is called a Thue equation. Thue proved there were finitely integersolutions (b, c) to such an equation in 1909. This is the firstserious theorem in the area.To sketch Thue’s proof is simple. We write

m = f (b, c) = (b − α1c) · · · (b − αnc)

and divide by cn and take absolute values to get∣∣∣∣(b

c− α1

)· · ·(

b

c− αn

)∣∣∣∣ =|m||c |n

Since the αi are not equal, they cannot be too close together sowe have ∣∣∣∣bc − αi

∣∣∣∣ ≤ M

|c |n

for some constant M (not depending on b and c).

Diophantine approximation

So we are reduced to showing that we cannot have∣∣∣∣bc − αi

∣∣∣∣ ≤ M

|c |n

infinitely often for any complex αi that is algebraic of degreen >= 3 (that is, a solution to a polynomial equation of degreen >= 3 over the integers). This is what Thue showed to prove histheorem. This technique is called diophantine approximation.

We will prove something weaker, but first a picture with an idea. Ifβ is a real number, then we can always get infinitely many b/cwithin 1/c of it. See the following picture.

Diophantine approximation

So we are reduced to showing that we cannot have∣∣∣∣bc − αi

∣∣∣∣ ≤ M

|c |n

infinitely often for any complex αi that is algebraic of degreen >= 3 (that is, a solution to a polynomial equation of degreen >= 3 over the integers). This is what Thue showed to prove histheorem. This technique is called diophantine approximation.We will prove something weaker, but first a picture with an idea. Ifβ is a real number, then we can always get infinitely many b/cwithin 1/c of it. See the following picture.

Diophantine approximation

So we are reduced to showing that we cannot have∣∣∣∣bc − αi

∣∣∣∣ ≤ M

|c |n

infinitely often for any complex αi that is algebraic of degreen >= 3 (that is, a solution to a polynomial equation of degreen >= 3 over the integers). This is what Thue showed to prove histheorem. This technique is called diophantine approximation.We will prove something weaker, but first a picture with an idea. Ifβ is a real number, then we can always get infinitely many b/cwithin 1/c of it. See the following picture.

Liouville’s theorem

Thus, it makes sense to think that there is some bound on thenumber r such that we can get a rational number b

c within 1|c|r of

β. The following is due to Liouville (1844).

TheoremLet β be an irrational complex number such that there exists apolynomial f of degree n over the integers such that f (β) = 0.There is a constant M > 0 such that∣∣∣∣bc − β

∣∣∣∣ ≥ M

|c |nfor all rational b/c

Note that the constant M here is not the same as the one forThue’s theorem, so this does not imply the finiteness of solutionsto Thue’s equation.

Liouville’s theorem

Thus, it makes sense to think that there is some bound on thenumber r such that we can get a rational number b

c within 1|c|r of

β. The following is due to Liouville (1844).

TheoremLet β be an irrational complex number such that there exists apolynomial f of degree n over the integers such that f (β) = 0.There is a constant M > 0 such that∣∣∣∣bc − β

∣∣∣∣ ≥ M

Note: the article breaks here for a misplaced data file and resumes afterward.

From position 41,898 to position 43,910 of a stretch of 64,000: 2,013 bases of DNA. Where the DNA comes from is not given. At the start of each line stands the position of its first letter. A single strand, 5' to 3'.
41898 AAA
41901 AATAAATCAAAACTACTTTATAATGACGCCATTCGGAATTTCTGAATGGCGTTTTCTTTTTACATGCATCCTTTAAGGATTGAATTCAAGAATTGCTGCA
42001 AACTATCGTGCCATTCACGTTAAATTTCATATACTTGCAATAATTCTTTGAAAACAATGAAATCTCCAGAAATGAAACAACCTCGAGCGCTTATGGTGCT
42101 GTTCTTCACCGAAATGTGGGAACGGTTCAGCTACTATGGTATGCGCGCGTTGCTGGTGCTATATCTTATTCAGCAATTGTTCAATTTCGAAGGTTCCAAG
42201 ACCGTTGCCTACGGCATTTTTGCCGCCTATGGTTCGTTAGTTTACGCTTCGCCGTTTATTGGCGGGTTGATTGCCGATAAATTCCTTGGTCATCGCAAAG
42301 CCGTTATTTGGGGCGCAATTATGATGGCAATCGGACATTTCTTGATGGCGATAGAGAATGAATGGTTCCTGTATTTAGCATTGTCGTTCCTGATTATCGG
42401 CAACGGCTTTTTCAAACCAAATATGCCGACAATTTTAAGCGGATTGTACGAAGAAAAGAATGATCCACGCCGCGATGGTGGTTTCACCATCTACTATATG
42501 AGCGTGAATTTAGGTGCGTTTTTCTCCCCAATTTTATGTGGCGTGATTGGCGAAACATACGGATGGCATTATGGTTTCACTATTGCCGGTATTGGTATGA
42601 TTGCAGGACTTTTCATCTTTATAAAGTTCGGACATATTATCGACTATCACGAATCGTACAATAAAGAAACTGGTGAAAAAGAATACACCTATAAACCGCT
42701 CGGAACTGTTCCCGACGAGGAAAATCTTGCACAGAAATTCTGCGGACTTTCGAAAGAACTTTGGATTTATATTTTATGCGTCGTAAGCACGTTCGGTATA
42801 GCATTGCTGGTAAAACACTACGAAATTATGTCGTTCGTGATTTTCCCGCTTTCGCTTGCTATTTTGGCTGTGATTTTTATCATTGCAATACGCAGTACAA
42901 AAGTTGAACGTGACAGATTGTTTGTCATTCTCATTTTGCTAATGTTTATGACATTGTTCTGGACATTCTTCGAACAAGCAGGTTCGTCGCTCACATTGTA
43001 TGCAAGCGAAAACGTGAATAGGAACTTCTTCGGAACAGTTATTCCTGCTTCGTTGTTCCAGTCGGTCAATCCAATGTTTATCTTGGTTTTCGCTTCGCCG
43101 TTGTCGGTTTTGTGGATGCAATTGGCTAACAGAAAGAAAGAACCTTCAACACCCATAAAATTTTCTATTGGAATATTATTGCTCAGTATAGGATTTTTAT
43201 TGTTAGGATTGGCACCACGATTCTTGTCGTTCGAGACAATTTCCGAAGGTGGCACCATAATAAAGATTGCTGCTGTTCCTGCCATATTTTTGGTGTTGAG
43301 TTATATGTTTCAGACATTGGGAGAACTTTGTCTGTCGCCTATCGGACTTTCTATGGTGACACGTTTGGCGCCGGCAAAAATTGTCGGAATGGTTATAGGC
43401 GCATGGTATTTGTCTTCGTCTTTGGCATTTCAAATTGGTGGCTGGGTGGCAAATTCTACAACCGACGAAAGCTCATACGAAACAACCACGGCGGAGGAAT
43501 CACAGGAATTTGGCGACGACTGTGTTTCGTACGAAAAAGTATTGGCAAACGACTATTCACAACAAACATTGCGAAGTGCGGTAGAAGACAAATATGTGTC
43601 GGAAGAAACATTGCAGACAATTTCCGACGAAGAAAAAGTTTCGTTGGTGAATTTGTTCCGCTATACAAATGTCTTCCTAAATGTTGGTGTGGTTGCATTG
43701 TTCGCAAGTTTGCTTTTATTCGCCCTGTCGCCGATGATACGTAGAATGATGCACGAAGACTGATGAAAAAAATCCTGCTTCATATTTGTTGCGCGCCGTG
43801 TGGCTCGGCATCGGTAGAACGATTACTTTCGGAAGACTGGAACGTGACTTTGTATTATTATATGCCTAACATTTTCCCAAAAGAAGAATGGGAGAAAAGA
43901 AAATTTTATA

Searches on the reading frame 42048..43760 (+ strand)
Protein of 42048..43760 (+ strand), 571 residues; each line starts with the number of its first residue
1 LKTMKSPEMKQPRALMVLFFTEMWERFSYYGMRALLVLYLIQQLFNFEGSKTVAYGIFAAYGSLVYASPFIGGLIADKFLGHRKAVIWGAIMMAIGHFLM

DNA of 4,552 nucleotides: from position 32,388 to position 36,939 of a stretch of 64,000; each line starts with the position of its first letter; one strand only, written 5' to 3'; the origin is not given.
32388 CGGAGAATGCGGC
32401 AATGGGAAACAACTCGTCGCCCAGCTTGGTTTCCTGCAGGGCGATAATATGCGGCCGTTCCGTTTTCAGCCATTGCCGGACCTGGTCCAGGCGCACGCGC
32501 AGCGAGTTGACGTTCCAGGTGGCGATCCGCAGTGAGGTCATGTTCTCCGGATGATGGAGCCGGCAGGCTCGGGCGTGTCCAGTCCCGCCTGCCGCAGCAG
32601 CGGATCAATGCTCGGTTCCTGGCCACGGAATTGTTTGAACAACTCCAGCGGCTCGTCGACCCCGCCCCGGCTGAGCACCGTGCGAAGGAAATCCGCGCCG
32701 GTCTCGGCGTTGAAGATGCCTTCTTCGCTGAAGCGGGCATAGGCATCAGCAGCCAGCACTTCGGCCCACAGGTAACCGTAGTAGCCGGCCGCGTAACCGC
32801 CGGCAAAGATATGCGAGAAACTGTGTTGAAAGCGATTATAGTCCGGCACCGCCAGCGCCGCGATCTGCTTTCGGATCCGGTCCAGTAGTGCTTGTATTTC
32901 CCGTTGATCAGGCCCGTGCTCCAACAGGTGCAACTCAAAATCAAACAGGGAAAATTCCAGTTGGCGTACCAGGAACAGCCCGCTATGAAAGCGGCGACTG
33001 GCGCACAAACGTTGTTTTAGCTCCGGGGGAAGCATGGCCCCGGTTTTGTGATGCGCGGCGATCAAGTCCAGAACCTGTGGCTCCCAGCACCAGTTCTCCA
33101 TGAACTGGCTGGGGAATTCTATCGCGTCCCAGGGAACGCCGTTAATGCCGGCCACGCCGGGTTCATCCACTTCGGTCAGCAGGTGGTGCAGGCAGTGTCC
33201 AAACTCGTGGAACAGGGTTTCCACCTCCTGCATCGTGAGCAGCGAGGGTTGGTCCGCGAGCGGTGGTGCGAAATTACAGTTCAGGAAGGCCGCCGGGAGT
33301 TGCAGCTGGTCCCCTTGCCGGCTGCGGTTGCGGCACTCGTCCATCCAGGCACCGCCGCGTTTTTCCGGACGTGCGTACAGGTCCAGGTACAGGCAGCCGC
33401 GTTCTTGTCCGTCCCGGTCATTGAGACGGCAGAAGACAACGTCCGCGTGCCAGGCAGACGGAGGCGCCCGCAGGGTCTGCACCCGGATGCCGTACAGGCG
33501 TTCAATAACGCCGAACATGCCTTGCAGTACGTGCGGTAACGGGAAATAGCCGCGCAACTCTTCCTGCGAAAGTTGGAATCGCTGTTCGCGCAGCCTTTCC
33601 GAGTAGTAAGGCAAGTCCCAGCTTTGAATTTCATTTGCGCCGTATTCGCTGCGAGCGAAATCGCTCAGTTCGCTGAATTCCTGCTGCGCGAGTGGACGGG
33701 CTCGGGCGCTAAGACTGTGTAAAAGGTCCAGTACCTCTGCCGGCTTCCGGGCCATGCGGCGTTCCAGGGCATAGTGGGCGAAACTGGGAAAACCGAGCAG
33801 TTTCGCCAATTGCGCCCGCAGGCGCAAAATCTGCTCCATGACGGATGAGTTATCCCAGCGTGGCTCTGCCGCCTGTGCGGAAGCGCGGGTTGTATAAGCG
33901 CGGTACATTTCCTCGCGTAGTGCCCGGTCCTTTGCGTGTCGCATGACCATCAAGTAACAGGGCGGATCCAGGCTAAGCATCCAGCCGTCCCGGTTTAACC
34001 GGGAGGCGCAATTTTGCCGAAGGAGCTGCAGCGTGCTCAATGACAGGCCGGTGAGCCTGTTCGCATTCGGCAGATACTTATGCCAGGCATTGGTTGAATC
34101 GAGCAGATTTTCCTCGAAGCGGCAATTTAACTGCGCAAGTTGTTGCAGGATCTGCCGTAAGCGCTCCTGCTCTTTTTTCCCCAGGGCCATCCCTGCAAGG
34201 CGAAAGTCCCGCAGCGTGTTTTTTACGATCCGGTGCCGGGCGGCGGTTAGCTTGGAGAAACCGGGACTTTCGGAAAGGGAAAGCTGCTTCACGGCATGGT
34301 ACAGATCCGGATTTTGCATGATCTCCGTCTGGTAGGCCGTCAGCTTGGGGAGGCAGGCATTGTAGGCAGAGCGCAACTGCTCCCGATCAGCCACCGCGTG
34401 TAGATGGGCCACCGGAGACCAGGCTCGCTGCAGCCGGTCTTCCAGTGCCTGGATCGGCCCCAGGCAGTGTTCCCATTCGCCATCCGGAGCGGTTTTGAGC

|c |nfor all rational b/c

Note that the constant M here is not the same as the one forThue’s theorem, so this does not imply the finiteness of solutionsto Thue’s equation.

Liouville’s theorem

Thus, it makes sense to think that there is some bound on thenumber r such that we can get a rational number b

c within 1|c|r of

β. The following is due to Liouville (1844).

TheoremLet β be an irrational complex number such that there exists apolynomial f of degree n over the integers such that f (β) = 0.There is a constant M > 0 such that∣∣∣∣bc − β

∣∣∣∣ ≥ M

|c |nfor all rational b/c

Note that the constant M here is not the same as the one forThue’s theorem, so this does not imply the finiteness of solutionsto Thue’s equation.

Proof of Liouville’s theoremSince f (β) = 0, we may write

f (x) = (x − β)g(x) (1)

for some polynomial g such that g(β) 6= 0 (note that after dividingthrough we may assume that (x − β) only divides f once).

Then|g | is bounded from above near β by some constant D, so

|g(b/c)| < D (2)

Now since f has integer coefficients, we have

|f (b/c)| =

∣∣∣∣anbn

cn+ · · ·+ a0

∣∣∣∣ ≥ 1

|c |n

Plugging b/c into (1), and letting M = 1/D in (2) gives∣∣∣∣β − b

c

∣∣∣∣ ≥ M

|c |n.

Proof of Liouville’s theoremSince f (β) = 0, we may write

f (x) = (x − β)g(x) (1)

for some polynomial g such that g(β) 6= 0 (note that after dividingthrough we may assume that (x − β) only divides f once). Then|g | is bounded from above near β by some constant D, so

|g(b/c)| < D (2)

Now since f has integer coefficients, we have

|f (b/c)| =

∣∣∣∣anbn

cn+ · · ·+ a0

∣∣∣∣ ≥ 1

|c |n

Plugging b/c into (1), and letting M = 1/D in (2) gives∣∣∣∣β − b

c

∣∣∣∣ ≥ M

|c |n.

Proof of Liouville’s theoremSince f (β) = 0, we may write

f (x) = (x − β)g(x) (1)

for some polynomial g such that g(β) 6= 0 (note that after dividingthrough we may assume that (x − β) only divides f once). Then|g | is bounded from above near β by some constant D, so

|g(b/c)| < D (2)

Now since f has integer coefficients, we have

|f (b/c)| =

∣∣∣∣anbn

cn+ · · ·+ a0

∣∣∣∣ ≥ 1

|c |n

Plugging b/c into (1), and letting M = 1/D in (2) gives∣∣∣∣β − b

c

∣∣∣∣ ≥ M

|c |n.

Proof of Liouville’s theoremSince f (β) = 0, we may write

f (x) = (x − β)g(x) (1)

for some polynomial g such that g(β) 6= 0 (note that after dividingthrough we may assume that (x − β) only divides f once). Then|g | is bounded from above near β by some constant D, so

|g(b/c)| < D (2)

Now since f has integer coefficients, we have

|f (b/c)| =

∣∣∣∣anbn

cn+ · · ·+ a0

∣∣∣∣ ≥ 1

|c |n

Plugging b/c into (1), and letting M = 1/D in (2) gives∣∣∣∣β − b

c

∣∣∣∣ ≥ M

|c |n.

Conclusion

The proof of the Mordell conjecture by Faltings-Vojta is simply amuch more complicated version of the proof of Liouville’s theorem.